Aaron’s Exceptional Top Ten Films of 2017

We have reached another end of a year in film, and I’m happy to look back on what I saw. I had quite a bit of fun putting together this final list of movies, as there were strong contenders for the top ten, but plenty I still wanted to acknowledge as well. Having watched over 180 films theatrically and via Netflix and Amazon Prime this year, it can be a bit much to narrow it all down, but here we are. Some films grew on me over time, and others moved down the list a bit. Still, the following list goes over the broad grouping of movies that resonated with me in some way, which I’m happy to share. So here we go with my picks for the Top Ten Films of 2017 and the ranked runner-ups. (Reviews are linked when available and, as per usual, I’ve also linked lots of Easter Eggs in all of the pictures, so enjoy that as well.)

The Ranked List of Runner-Ups:

40. The LEGO Batman Movie

39. The Disaster Artist

38. The Beguiled

37. John Wick: Chapter 2

36. The Trip to Spain

35. I, Tonya

34. Call Me By Your Name

33. Logan Lucky

32. Blade Runner 2049

31. The Breadwinner

30. Molly’s Game

29. Colossal

28. The Blackcoat’s Daughter

27. The Killing of a Sacred Deer

26. Mudbound

25. Phantom Thread

24. Personal Shopper

23. It Comes At Night

22. The Florida Project

21. Lucky

20. Wonderstruck

19. Kong: Skull Island

18. Brigsby Bear

17. The Square

16. Darkest Hour

15. The Big Sick

14. The Post

13. Coco

12. Valerian and the City of a Thousand Planets

11. The Lost City of Z

The Top Ten:


10. Baby Driver

The only thing more exciting than seeing Baby Driver was seeing the film race past expectations and finally give director/writer Edgar Wright a legitimate hit. Of course, my opinion is what matters to me most, but this spectacular car chase musical was apparently not destined to become merely a cult favorite. Instead, audiences embraced the wild ride that is this cool flick full of killer tracks. Ansel Elgort leads a strong cast of colorful characters, and the action has a unique way of delivering the goods. Thanks to brilliant editing and sound design to go along with the many practical car stunts, there’s an incredibly enjoyable experience to be had with this slick action movie.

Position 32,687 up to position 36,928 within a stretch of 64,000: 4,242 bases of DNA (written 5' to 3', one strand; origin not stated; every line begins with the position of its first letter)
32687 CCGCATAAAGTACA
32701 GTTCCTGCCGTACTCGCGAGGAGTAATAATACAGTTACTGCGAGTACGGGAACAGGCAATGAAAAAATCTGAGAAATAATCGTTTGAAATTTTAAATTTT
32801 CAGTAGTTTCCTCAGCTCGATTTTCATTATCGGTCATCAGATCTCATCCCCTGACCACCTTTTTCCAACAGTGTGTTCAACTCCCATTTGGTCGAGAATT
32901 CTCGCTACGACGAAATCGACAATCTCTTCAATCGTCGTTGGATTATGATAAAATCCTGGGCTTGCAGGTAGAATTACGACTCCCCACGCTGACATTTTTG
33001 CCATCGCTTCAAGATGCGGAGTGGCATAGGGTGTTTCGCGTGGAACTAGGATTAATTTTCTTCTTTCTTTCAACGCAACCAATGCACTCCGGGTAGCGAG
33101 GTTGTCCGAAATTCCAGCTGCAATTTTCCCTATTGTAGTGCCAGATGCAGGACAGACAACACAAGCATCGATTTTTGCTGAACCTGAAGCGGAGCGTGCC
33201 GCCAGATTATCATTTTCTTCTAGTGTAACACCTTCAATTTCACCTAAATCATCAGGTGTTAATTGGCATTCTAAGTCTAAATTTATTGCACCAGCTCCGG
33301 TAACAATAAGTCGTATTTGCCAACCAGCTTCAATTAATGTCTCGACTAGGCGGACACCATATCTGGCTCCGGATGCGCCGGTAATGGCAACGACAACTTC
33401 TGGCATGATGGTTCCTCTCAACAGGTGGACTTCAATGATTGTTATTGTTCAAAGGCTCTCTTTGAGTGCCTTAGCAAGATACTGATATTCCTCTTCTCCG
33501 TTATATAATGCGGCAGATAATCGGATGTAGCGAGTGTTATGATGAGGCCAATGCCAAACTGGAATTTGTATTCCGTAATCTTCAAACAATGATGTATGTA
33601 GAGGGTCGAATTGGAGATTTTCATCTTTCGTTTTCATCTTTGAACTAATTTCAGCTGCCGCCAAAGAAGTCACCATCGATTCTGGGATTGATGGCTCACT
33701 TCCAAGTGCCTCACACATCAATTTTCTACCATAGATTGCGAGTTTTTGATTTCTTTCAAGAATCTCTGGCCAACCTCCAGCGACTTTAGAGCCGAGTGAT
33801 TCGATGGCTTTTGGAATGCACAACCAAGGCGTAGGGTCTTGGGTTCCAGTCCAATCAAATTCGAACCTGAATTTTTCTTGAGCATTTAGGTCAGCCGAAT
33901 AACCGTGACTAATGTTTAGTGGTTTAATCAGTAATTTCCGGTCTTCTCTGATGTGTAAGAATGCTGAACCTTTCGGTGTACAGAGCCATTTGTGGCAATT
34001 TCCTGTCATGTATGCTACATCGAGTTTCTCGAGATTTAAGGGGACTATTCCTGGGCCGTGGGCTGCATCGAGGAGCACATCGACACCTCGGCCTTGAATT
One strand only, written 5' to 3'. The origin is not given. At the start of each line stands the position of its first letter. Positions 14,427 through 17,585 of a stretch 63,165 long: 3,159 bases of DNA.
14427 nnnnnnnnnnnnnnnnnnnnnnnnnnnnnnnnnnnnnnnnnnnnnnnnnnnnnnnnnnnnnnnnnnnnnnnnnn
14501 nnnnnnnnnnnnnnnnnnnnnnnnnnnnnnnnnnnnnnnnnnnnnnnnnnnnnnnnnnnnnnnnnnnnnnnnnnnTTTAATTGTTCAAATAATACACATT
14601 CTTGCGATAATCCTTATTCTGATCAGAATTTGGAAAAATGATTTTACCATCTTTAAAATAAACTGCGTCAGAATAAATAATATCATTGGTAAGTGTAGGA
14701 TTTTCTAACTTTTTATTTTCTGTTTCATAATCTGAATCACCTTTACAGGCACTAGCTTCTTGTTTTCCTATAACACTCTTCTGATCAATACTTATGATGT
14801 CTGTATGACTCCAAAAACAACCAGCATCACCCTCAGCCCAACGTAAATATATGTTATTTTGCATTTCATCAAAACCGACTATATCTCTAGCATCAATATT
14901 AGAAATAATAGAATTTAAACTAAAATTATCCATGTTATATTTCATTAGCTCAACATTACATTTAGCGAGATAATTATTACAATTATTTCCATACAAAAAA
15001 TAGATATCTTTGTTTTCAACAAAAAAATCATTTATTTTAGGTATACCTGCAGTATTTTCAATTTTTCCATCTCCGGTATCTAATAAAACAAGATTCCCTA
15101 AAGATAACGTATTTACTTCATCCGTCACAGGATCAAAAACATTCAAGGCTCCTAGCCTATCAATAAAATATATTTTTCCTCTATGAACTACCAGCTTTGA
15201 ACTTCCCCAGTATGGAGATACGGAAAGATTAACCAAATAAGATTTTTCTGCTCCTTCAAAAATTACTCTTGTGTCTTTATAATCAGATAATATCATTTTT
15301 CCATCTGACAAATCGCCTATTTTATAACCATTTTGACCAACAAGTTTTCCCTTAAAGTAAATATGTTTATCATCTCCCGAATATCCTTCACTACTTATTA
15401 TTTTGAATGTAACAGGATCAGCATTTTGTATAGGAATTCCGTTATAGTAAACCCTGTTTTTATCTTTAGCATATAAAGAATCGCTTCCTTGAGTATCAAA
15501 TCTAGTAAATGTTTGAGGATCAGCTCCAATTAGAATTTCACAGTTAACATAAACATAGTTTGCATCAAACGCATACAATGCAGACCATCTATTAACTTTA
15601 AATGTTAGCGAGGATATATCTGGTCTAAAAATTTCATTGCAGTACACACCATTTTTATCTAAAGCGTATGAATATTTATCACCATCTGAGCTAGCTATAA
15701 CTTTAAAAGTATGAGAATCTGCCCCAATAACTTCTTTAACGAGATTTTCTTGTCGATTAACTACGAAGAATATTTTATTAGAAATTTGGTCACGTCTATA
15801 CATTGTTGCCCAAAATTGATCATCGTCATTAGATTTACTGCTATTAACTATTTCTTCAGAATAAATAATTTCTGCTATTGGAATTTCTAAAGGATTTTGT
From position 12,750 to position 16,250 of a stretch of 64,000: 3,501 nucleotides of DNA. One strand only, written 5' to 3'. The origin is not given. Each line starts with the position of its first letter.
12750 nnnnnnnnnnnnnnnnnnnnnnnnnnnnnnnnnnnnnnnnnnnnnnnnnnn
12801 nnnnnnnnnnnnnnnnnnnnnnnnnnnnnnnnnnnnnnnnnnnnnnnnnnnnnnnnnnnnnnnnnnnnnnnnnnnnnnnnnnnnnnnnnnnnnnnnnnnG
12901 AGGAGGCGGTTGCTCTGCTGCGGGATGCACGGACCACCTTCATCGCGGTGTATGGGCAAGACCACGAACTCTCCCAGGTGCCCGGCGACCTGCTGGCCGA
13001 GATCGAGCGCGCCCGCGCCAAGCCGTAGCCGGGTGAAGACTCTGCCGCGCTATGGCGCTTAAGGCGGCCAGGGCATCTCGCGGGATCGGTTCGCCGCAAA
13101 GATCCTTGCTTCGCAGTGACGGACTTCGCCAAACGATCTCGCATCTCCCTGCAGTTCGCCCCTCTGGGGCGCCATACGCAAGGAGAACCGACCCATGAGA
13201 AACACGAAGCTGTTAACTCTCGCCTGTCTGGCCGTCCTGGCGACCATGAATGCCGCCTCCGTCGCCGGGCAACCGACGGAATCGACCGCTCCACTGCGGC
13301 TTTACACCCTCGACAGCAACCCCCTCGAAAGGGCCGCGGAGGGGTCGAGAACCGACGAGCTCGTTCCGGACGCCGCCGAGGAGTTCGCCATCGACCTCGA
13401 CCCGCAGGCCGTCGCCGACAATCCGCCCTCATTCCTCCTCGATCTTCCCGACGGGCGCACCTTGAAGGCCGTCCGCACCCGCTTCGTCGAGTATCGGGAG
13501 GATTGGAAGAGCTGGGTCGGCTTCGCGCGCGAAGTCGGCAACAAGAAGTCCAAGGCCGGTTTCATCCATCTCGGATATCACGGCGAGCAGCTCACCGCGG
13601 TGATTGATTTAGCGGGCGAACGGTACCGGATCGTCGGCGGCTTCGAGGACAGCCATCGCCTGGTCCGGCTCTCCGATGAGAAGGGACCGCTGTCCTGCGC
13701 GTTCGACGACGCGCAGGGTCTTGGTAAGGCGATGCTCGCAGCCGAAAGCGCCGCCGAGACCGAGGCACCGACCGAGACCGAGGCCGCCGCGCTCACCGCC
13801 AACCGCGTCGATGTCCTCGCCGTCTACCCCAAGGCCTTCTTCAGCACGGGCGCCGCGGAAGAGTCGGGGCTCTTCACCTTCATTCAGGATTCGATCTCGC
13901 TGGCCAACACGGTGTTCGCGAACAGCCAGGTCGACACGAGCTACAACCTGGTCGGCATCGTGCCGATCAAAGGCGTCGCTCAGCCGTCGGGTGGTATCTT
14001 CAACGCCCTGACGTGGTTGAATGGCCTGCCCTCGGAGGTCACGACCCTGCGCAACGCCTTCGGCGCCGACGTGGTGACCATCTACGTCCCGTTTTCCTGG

“Was he slow?”


9. Good Time

This visceral thriller with a darkly humorous edge was a great one to catch up with during the late summer, and it’s stuck with me. Robert Pattinson gives one of his two tremendous performances from this year (see The Lost City of Z) as a street-wise crook who gets in over his head. Writer/directors Ben and Josh Safdie place Pattinson into a neon odyssey, as we navigate the alien world of Queens, New York after midnight and there are all sorts of twists and turns to admire. The film never slows down and finds plenty of ways to ramp up the desperation of the characters, all the for the sake of a highly engrossing film.

“Don’t be confused; it’s just gonna make it worse for me.”



8. Lady Bird

It may not be uncommon to see celebrated coming-of-age stories about teenagers grappling with life, their parents, and school, but this one delivers. Greta Gerwig’s solo directing debut does so much in a small amount of time that special acknowledgment must go to her editor. The film has the feel of a rapid-fire screwball comedy, but that does not at all take away from the emotional beats that come with the wonderful moments of humor scattered throughout. Saoirse Ronan is terrific in the lead role, but Laurie Metcalf and Tracy Letts are fantastic in their supporting roles as her parents. Lady Bird works as a movie you are happy to smile throughout, as it has ups and downs for the characters, but always provides a warm feeling of satisfaction.

“I want you to be the very best version of yourself that you can be.”


7. mother!